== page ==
Early in his evangelistic career and then again during his final years, D.L. Moody made contributions to Christian publishing that have received scant notice. Though his legacy in evangelism was greater, his influence on the early development of evangelical book publishing cries out for acknowledgment.

Origins of Fleming H. Revell Company

In 1869 Moody was a leading Christian layman in Chicago, known especially for his tireless efforts on behalf of the YMCA and his Illinois Street Church. He had been married to Emma Revell for seven years, and for at least a year they had had a boarder: Emma’s 20-year-old brother, Fleming. In that year Fleming established a publishing company at the urging of his brother-in-law.

The company initially published weekly Sunday school papers. Soon after a business trip to England and the destruction of his office in the Chicago Fire, Fleming turned to publishing books. His first was W. R. McKay’s Grace and Truth.

As Moody acquired an increasingly national and international reputation, his sermons appeared in newspapers and then in books—all pirated editions. Dissatisfied with the quality of these volumes, he named Revell the publisher of his sermons. In 1880 Revell issued Moody’s Twelve Select Sermons and one year later his Select Sermons. These volumes, as well as several more during the last five years of Moody’s life, helped to establish Revell by 1900 as the largest American publisher of religious books.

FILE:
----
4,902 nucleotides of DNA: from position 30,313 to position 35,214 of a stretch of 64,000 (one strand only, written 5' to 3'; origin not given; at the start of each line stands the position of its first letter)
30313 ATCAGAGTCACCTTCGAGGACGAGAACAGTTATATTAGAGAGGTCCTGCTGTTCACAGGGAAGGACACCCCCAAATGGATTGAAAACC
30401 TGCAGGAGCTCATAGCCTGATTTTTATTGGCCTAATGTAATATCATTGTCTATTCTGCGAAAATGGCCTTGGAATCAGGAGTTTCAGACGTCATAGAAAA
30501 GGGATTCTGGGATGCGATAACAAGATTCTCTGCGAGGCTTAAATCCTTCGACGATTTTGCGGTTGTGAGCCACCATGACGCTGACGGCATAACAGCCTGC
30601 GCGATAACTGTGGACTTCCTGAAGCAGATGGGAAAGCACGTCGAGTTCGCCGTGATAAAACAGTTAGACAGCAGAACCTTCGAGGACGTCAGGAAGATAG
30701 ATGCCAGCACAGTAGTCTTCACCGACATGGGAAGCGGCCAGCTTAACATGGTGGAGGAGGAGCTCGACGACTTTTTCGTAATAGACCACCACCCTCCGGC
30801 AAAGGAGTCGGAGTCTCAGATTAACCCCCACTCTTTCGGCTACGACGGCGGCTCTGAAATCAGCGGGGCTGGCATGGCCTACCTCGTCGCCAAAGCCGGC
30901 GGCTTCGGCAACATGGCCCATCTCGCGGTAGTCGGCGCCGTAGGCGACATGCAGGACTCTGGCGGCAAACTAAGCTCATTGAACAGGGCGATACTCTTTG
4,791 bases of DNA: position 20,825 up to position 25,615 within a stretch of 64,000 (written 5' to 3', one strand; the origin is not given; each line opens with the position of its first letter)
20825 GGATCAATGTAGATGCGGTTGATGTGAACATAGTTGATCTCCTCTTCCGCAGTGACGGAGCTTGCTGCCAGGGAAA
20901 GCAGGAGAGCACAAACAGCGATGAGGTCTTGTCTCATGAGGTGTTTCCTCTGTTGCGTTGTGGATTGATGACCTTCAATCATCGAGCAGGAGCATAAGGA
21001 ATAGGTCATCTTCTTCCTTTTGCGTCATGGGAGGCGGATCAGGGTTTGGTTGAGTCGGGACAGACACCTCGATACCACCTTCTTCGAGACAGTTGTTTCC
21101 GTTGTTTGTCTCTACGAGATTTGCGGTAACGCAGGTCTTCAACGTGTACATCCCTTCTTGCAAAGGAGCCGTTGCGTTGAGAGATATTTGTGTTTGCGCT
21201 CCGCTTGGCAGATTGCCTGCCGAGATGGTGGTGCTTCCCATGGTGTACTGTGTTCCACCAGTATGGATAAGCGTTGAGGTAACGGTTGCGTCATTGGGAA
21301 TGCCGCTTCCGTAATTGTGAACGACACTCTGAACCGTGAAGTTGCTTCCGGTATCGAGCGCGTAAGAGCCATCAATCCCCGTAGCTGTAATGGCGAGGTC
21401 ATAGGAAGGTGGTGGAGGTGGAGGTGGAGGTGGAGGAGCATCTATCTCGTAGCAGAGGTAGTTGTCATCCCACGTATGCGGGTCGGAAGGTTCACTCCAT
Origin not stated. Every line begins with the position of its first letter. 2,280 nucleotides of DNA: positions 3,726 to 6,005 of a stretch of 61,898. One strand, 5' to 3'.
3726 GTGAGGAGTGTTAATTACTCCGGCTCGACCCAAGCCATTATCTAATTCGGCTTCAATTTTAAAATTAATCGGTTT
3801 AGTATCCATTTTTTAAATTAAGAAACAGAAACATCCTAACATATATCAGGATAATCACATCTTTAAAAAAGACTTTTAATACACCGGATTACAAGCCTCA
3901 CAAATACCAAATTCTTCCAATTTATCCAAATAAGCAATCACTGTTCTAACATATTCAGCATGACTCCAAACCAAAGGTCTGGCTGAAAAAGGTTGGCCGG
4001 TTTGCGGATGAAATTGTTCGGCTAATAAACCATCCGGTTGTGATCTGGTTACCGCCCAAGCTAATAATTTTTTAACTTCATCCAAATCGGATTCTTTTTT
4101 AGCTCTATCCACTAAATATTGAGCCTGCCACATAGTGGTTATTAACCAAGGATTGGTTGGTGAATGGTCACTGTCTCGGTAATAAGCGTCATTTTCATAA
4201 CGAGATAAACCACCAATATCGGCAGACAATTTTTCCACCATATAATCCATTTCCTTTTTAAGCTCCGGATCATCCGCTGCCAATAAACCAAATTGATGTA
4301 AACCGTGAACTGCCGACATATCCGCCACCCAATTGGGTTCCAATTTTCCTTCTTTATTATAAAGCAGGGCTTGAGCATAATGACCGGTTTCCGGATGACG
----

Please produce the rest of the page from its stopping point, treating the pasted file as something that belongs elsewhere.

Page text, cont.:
Moody’s role in Revell’s early history looms larger as one realizes that this company served as prototype for the large evangelical publishers of our century. Most of them are also privately owned, profit-making, nondenominational, parachurch, and lay-oriented.

Origins of Moody Press

By the early ...

Subscriber Access OnlyYou have reached the end of this Article Preview

To continue reading, subscribe now. Subscribers have full digital access.

Already a CT subscriber? for full digital access.